There are approximately 1.6 million temporary visa holders in Australia and many of them work in the industries most affected by the current economic crisis such as hospitality and tourism.
Apart from potentially having access to some funds from their superannuation, to date none of the financial assistances announced by the Federal Government for individuals affected by the Covid-19 crisis are extended to temporary residents. These include temporary employer sponsored visa holders, international students, work and holiday makers as well as more than 600,000 New Zealanders.
Both Labor and the Migration Council of Australia have raised the issue with the Federal Government calling for the announced assistances to be extended to temporary visa holders. In a meeting with the Migration Institute of Australia (MIA), Mr Alan Tudge, Acting Minister for Immigration, Citizenship, Migrant Services and Multicultural Affairs indicated that this is being considered but to this date no further announcements have been made.
In addition to financial hardship there is also the issue of visa compliance. Many temporary visa holders are restricted to working in their nominated occupation and for the employer who nominated them. If their employment is terminated they are required to find a new employer sponsor within 90 days or depart the country.
International students also face visa compliance concerns with the prospect of school closures or being unable to afford school fees due to unemployment.
Travel bans and the cancellation of flights are also making it difficult for those affected who wish to return to their home countries.
In an interview with The Age, Migration Council Australia Chief Executive Carla Wilshire said: "We now have a group that is effectively trapped in Australia. Everybody within our borders in this global pandemic needs access to shelter and food regardless of their visa type."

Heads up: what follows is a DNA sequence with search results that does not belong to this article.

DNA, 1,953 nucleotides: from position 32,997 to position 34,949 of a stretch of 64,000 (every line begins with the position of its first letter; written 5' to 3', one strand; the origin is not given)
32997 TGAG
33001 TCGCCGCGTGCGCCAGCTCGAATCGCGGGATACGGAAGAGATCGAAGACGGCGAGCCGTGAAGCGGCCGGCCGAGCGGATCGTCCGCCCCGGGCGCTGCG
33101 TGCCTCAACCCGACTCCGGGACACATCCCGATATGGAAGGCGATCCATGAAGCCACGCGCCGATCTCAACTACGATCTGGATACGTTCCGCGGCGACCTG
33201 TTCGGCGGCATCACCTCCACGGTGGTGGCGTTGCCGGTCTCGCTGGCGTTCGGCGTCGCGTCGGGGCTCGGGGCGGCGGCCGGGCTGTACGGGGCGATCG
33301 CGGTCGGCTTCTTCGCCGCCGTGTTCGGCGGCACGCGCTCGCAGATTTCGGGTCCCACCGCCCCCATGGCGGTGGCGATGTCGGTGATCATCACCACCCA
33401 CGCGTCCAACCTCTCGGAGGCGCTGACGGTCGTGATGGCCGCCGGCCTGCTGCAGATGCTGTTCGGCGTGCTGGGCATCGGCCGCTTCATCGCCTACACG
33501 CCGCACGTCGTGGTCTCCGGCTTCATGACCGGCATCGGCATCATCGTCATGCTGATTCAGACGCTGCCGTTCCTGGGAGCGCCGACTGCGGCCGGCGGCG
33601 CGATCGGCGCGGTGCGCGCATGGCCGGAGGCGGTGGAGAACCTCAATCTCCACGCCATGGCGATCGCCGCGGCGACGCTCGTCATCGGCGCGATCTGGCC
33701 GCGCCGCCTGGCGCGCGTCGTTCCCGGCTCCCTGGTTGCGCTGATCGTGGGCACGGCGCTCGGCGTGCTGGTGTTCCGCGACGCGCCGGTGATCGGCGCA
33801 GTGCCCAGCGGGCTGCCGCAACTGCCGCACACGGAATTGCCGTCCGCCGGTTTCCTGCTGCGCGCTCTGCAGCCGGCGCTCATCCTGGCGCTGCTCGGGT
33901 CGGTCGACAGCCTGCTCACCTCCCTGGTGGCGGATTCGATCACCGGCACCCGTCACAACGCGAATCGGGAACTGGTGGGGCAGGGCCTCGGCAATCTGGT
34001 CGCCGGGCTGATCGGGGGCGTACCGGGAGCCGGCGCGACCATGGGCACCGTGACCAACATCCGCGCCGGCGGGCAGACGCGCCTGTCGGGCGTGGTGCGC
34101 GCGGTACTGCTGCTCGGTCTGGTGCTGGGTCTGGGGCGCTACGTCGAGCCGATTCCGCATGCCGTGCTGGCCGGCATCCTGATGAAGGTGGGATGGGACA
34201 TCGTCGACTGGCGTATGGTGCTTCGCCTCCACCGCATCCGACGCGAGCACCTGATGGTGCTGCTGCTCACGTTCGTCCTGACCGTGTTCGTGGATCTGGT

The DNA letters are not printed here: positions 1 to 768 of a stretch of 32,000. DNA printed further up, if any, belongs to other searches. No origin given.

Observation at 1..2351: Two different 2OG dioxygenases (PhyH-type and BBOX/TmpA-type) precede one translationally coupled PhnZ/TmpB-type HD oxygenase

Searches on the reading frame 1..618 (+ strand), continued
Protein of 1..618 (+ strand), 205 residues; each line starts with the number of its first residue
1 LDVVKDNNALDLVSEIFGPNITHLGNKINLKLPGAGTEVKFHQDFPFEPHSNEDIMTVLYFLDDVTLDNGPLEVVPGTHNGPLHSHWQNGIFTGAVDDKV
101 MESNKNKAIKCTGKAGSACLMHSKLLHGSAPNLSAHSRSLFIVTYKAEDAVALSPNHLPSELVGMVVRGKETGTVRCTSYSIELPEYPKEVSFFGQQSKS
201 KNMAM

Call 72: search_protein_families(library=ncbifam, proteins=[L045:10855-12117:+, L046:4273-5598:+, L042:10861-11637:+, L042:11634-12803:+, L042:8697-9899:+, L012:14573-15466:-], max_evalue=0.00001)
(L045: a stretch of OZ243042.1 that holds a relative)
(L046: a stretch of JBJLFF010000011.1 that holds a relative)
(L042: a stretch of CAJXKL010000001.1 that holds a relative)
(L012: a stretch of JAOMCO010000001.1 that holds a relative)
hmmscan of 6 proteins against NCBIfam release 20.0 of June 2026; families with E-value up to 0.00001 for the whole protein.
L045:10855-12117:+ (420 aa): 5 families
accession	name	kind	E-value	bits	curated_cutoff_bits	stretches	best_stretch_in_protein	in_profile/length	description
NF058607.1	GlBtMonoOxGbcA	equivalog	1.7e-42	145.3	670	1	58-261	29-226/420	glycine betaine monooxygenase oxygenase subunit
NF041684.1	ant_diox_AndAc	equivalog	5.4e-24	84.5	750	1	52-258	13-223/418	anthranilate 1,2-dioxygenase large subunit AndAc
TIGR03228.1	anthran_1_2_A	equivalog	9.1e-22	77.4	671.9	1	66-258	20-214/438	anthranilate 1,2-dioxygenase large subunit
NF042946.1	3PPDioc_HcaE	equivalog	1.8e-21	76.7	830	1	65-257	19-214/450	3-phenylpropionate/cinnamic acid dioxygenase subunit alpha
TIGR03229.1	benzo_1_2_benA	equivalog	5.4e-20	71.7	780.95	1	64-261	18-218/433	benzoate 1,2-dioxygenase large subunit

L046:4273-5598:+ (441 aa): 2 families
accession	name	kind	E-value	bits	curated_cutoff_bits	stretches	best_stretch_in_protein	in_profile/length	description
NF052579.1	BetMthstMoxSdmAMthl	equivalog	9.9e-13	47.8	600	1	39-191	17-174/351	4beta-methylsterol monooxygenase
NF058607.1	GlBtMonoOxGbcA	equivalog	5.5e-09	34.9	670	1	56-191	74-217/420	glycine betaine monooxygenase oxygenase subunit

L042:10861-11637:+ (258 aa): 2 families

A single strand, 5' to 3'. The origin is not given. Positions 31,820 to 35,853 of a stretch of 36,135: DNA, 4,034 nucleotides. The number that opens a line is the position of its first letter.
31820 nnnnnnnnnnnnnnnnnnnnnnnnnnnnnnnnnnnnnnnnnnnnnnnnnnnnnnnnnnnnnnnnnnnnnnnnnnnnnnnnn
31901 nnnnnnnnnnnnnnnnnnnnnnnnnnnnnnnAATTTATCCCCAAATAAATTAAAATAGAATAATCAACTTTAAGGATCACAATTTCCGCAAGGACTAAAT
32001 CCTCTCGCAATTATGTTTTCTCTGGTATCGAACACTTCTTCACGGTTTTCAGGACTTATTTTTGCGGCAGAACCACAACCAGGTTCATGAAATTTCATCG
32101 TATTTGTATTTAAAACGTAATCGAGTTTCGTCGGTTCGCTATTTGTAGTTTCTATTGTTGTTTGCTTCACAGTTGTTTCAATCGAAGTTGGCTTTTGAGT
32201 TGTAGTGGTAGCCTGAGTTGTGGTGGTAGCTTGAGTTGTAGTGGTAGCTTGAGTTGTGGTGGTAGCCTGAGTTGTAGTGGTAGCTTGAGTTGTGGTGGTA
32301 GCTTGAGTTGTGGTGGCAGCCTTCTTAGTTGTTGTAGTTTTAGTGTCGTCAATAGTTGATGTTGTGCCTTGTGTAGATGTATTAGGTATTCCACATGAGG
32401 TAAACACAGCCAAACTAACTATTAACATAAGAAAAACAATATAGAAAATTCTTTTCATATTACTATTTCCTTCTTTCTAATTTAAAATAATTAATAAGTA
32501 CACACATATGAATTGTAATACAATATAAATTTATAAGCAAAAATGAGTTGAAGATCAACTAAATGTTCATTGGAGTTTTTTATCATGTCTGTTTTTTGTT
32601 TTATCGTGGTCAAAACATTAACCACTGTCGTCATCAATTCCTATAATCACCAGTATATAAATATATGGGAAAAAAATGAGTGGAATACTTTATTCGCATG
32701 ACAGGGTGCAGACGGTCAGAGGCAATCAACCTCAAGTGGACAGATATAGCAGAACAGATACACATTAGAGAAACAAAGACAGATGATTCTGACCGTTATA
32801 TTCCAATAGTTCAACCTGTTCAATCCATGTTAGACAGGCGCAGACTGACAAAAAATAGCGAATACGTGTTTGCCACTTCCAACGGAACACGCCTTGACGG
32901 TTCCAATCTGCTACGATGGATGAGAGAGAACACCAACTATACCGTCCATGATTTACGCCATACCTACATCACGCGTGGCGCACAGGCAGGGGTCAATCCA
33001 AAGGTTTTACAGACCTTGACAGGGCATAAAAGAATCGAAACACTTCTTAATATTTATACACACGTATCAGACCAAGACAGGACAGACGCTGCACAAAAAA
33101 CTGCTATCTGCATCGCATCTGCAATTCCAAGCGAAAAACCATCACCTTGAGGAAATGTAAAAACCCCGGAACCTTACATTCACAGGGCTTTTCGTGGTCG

There are also calls from Labor’s Home Affairs spokeswoman, Kristina Keneally, for the government to assist temporary visa holders to return to their home countries. In her letter to the Acting Minister, she urged the government to consider using outbound flights, commissioned to bring Australian citizens stuck overseas back home, to provide affordable options for temporary migrants wishing to return to their home countries.
Migration Plus has been assisting and will continue to assist visa holders and employers affected by this crisis in relation to nomination and visa compliance matters as well as future visa options. We have also prepared Covid-19 Migration Matters FAQs for visa holders and sponsors which can be found on our website
Should you require assistance regarding financial hardship, we recommend that visa holders contact Centrelink directly, as this area is outside the scope of migration advice. More information is available on their website.
If you are an employer needing assistance regarding employment law matters, we recommend you contact Fairwork Australia. The Chamber of Commerce and Industry Queensland (CCIQ) have also been assisting members with business resources and up to date information for employers on their coronavirus page.
If you are an employer or visa holder affected by this crisis and need migration related advice, please contact us.
We will continue to provide updates as more information becomes available.